Prayers then become desirable, and not merely an obligation. The Salaf used to stand long hours in Prayers. `Uthmanibn `Affan, for example, recited the whole of the Qur’an every night. Why? Obviously, because of the pleasure he drew. What pleasure was it? It was spiritual. The spirit feels itself elevated in the company of Allah (swt) when a person is in Prayers.
In contrast are those who have not been able to obtain true faith. They take pleasure in the activities of this life. When they listen – for instance – to music, they do it with full concentration. They do not know during its sessions how time passes. They do not complain that they are not able to concentrate while listening to music, or watching football, or a film. Once they enter into these activities, they forget about everything else: as if they have been transported into another world.
Similarly, those who have obtained faith, and have imbibed in themselves the spirit of Islam, have reached its core – which is the love of their Creator, His Prophets, their Companions, – then as they step into Prayers, they are transported into a different world, the spiritual world. They forget all about this world.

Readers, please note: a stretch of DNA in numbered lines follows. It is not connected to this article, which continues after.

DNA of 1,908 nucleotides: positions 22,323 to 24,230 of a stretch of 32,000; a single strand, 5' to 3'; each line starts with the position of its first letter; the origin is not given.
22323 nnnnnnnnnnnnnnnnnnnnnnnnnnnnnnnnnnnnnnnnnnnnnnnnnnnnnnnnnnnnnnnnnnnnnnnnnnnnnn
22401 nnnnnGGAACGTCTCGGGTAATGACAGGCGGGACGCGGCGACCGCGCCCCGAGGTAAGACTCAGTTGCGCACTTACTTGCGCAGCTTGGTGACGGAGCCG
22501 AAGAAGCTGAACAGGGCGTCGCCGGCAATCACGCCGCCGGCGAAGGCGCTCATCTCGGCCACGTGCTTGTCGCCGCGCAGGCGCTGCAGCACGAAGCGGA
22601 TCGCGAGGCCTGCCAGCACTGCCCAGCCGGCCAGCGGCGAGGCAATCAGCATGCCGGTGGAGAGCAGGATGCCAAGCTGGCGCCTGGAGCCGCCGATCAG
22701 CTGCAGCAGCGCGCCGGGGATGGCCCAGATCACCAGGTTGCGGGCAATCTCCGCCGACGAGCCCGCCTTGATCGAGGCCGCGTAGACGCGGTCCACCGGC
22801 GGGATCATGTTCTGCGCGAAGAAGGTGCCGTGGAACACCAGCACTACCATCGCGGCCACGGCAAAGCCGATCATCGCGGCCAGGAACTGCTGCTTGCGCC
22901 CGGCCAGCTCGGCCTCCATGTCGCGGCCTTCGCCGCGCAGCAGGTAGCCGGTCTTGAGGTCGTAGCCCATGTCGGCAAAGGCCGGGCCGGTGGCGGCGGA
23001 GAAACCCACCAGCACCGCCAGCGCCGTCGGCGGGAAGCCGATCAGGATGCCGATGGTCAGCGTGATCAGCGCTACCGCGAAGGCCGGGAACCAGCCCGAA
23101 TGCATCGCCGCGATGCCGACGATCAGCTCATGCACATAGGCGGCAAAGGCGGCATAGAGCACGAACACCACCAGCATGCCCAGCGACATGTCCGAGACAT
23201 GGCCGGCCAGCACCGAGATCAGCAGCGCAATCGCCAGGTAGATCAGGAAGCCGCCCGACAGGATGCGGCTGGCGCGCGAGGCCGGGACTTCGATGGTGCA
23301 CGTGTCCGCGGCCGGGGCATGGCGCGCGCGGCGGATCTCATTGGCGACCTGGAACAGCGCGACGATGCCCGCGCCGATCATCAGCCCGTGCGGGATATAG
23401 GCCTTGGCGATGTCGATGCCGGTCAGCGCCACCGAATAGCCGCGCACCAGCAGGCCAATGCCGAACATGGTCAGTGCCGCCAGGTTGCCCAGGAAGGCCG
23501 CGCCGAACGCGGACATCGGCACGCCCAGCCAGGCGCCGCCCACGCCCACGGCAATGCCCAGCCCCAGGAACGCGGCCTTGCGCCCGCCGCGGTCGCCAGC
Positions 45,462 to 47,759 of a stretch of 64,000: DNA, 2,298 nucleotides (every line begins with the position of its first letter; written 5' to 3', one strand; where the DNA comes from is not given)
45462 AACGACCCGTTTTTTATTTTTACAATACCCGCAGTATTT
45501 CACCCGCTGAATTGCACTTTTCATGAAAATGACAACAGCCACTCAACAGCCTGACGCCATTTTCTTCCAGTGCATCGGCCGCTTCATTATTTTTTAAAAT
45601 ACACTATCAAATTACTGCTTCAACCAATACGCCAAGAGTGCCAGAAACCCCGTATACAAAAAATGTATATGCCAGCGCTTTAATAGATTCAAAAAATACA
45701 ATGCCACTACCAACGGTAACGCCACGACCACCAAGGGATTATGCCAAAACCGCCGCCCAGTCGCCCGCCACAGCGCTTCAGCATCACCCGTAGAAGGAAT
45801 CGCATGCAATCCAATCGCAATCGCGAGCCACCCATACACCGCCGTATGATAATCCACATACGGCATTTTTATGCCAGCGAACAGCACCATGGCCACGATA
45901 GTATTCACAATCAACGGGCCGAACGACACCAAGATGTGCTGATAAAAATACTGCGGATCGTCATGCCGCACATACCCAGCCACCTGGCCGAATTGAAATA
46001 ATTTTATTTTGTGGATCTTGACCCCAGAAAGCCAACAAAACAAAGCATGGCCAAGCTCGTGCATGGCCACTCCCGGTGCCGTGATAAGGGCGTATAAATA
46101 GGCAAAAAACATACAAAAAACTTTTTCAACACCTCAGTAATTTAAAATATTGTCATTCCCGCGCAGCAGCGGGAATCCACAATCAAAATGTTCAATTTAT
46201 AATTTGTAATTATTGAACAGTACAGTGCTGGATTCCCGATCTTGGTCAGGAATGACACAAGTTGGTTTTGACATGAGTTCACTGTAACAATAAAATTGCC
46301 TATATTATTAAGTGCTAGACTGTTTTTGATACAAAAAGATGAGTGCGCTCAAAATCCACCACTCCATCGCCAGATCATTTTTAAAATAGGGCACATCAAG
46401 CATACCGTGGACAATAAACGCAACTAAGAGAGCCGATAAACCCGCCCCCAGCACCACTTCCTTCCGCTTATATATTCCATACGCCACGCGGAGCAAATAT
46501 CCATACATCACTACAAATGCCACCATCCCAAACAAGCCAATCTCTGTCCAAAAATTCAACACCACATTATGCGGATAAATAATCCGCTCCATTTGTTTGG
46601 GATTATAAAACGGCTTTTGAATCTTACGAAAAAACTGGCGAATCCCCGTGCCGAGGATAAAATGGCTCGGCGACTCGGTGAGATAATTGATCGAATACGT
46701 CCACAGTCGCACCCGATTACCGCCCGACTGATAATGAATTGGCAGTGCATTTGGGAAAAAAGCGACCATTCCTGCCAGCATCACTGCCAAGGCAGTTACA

Those who cannot concentrate in Prayers, might have to look into the state of their hearts outside of the Prayers. What resides there? This world? Or the Next? What concerns them most? Success of this life or the Next? What comes first to them? The concerns of this life, or of their religion?
It is the state outside of the Prayers that determines the situation inside the Prayers. Hence `Umar’s statement at the time of an important battle: “(Occasionally) I am thinking of the fighting (at the front) while in Prayers.”
Q: I am 22-year-old and in love with an Arab boy. He had to leave the country for a few months and is yet to return. Meanwhile, I started doing my Prayers and fasts, and attempted Istikhara. After a few Istikharas I began to see dreams.